No information - When no information is available through the patient directory, the response, "no information," is issued.
Information about a patient who has died is still protected information under HIPAA. Information regarding the cause of death must come from the patient's physician, and its release must be approved by a legal representative of the deceased. The condition of death, however, may be released for expired patients who have not opted out the directory.
When a death is investigated by the county coroner, questions about the cause of death should be directed to that public office. The coroner's office may also have information about which funeral home is handling arrangements for the deceased.
The victims of an assault or other crimes who are listed under "protective status" conditions will not be included in the hospital's patient directory, for the protection of the patient and others in the hospital. The UH Media Relations team cannot provide any information pertaining to patient condition, or even confirm the patient is in the hospital. Other patients, celebrities for instance, may opt not to be listed in the patient directory.
Law prohibits UH Media Relations from releasing any information to the news media about psychiatric or substance abuse patients. Also, no statement may be made pertaining to whether a patient has a sexually transmitted or communicable disease, or is a victim of domestic violence or child abuse.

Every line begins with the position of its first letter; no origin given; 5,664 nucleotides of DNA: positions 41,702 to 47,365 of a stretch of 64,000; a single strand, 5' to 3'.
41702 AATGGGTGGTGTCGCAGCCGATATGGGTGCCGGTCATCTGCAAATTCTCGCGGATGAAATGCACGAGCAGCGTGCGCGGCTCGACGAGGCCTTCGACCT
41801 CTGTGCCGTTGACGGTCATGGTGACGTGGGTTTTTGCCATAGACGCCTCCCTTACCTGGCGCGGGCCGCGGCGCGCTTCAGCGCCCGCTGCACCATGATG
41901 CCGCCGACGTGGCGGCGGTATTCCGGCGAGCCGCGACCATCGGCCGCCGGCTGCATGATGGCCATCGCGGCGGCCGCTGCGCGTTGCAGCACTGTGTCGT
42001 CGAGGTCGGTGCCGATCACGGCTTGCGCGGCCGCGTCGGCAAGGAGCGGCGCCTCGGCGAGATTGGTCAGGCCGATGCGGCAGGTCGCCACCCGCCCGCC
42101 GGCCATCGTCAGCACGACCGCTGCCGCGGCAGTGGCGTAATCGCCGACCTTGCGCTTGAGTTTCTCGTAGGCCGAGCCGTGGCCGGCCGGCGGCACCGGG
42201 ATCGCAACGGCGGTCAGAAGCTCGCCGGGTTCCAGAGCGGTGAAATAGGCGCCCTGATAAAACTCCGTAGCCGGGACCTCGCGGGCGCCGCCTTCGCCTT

Access to UH is based on the understanding members of the news media will adhere to all UH policies and laws related to patient privacy, including obtaining patient authorization prior to disclosure of patient information, including filming of any patients. A patient being interviewed has the right, under terms of federal patient privacy regulations, to withdraw authorization for press use of his or her identity and protected health information if action was not yet taken with the information. A patient also may also terminate an interview at any time. In such cases, the news media must immediately end the interview and stop any related recording or filming of the interview subject. If such a patient also withdraws authorization at that time, news media once again may not release protected health information or in any way identify the patient.
Please also note that under federal policies and laws, "protected health information" includes direct or "overheard" conversations between and among caregivers, patients and family members, as well as information contained in medical records. Therefore, while UH provides reasonable press access to its facilities, if members of the press should overhear or see "protected health information" that is not covered by an authorization they must not film, use, or disclose that information without obtaining a specific authorization for that information. This includes taking footage of a patient hallway that may include inadvertent disclosure of “protected health information” (e.g., patient walking in the hallway; a conversation between providers; a patient status board visible in a hallway, patient room, or at a nurse’s station; etc.). To keep inadvertent disclosures to a minimum, restrictions in some areas may be imposed and escorts for all news media film crews and still photography are required.